May 2005
Volume 46, Issue 13
ARVO Annual Meeting Abstract  |   May 2005
Pseudomonas Aeruginosa Small Protease (PASP) Causes Corneal Epithelial Erosions
Author Affiliations & Notes
  • M.E. Marquart
    Microbiology/Immunology, LSU Health Sciences Center, New Orleans, LA
  • A.R. Caballero
    Microbiology/Immunology, LSU Health Sciences Center, New Orleans, LA
  • R.J. O'Callaghan
    Microbiology/Immunology, LSU Health Sciences Center, New Orleans, LA
  • Footnotes
    Commercial Relationships  M.E. Marquart, None; A.R. Caballero, None; R.J. O'Callaghan, None.
  • Footnotes
    Support  NIH Grants EY12961 and EY13651
Investigative Ophthalmology & Visual Science May 2005, Vol.46, 5076. doi:
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      M.E. Marquart, A.R. Caballero, R.J. O'Callaghan; Pseudomonas Aeruginosa Small Protease (PASP) Causes Corneal Epithelial Erosions . Invest. Ophthalmol. Vis. Sci. 2005;46(13):5076.

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      © ARVO (1962-2015); The Authors (2016-present)

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Abstract: : Purpose: One or more known Pseudomonas proteases are involved in corneal damage. The purpose of this study was to further analyze the properties of the newly discovered Pseudomonas aeruginosa small protease (PASP), including its ability to be expressed as an enzymatic recombinant molecule from a cloned gene in Escherichia coli and the ability of the native enzyme to cause corneal damage. Methods: PASP was purified by ion–exchange chromatography from stationary phase culture supernatant of P. aeruginosa strain PA103. The N–terminal sequence of PASP was used to locate the corresponding P. aeruginosa PAO1 sequence, and the gene encoding PASP (strain PA103) was cloned and expressed in E. coli, then purified from inclusion bodies using guanidine as a denaturant. Recombinant PASP was refolded by gradual removal of the guanidine, and protease activity was verified by gelatin zymography. The gene of PA103 pasp was sequenced and compared to the PAO1 sequence for pasp. The left corneas of New Zealand white rabbits (n = 3) were injected with 7 µg of purified PASP, and the right corneas (n = 3) were injected with 7 µg of heat–inactivated PASP. Corneas were monitored periodically for 48 hours. Erosions were stained with fluoroscein and measured. Microplate assays of PASP activity using fluorescence–conjugated bovine collagen types I and IV as substrates were performed. Results: Plasmid–encoded PASP, expressed in E. coli, produced a recombinant enzyme in denatured form. The enzymatic activity of this recombinant protease was restored with gradual removal of guanidine from the protease suspension. The PA103 pasp gene was determined to be 99.5% identical to the PAO1 pasp gene (PA0423). Intrastromal injection of active PASP produced corneal epithelial erosions in all eyes with diameters ranging from 1.0 to 2.5 mm at 5 hours and 0.5 to 6.0 mm by 10 hours post–injection (n = 3). All of the erosions healed by 48 hours. In contrast, intrastromal injection of heat–inactivated PASP failed to produce any epithelial erosions or defects (n = 3). Because PASP damaged corneas in vivo, the ability of this enzyme to digest collagen, the primary component of the corneal stroma, was tested in vitro. PASP cleaved both types of collagen tested, especially collagen type I. Conclusions: Production of recombinant PASP will increase yields of this enzyme for further characterization. PASP damages the corneal epithelium in vivo and degrades collagen in vitro, and therefore could be a virulence factor involved in Pseudomonas keratitis.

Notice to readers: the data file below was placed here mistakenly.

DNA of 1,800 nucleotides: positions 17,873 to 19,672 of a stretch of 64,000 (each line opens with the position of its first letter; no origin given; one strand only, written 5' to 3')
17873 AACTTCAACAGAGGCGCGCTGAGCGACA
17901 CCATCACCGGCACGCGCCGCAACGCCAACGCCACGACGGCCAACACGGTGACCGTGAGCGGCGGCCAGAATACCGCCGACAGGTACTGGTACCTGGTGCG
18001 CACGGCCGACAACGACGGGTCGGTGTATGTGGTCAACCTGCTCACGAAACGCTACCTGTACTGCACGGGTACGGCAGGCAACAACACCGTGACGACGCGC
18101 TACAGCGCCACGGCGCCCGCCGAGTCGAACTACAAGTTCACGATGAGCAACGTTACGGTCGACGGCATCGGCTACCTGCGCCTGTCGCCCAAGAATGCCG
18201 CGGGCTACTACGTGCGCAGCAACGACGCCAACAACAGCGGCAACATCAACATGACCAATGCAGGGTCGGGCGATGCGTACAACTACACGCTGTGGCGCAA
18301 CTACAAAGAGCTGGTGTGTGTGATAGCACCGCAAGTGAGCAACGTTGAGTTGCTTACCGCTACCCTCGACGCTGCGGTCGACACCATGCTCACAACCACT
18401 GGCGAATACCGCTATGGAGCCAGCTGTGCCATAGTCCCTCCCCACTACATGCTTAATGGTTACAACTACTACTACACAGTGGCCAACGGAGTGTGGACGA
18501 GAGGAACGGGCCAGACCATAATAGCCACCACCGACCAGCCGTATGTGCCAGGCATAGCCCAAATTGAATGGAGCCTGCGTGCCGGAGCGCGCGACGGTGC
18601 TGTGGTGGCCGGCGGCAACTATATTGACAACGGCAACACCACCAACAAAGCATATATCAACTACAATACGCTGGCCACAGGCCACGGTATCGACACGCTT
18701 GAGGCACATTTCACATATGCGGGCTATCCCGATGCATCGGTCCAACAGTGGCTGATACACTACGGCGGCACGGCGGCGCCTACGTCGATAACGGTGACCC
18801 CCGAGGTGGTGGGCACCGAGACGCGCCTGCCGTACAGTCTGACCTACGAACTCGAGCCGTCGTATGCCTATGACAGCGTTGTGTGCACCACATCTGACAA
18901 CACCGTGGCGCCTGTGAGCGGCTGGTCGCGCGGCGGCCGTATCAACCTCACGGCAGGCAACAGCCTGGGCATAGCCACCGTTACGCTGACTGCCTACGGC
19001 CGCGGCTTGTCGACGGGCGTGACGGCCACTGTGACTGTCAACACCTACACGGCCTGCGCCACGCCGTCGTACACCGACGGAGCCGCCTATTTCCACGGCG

Keywords: Pseudomonas • protein purification and characterization • cornea: epithelium 

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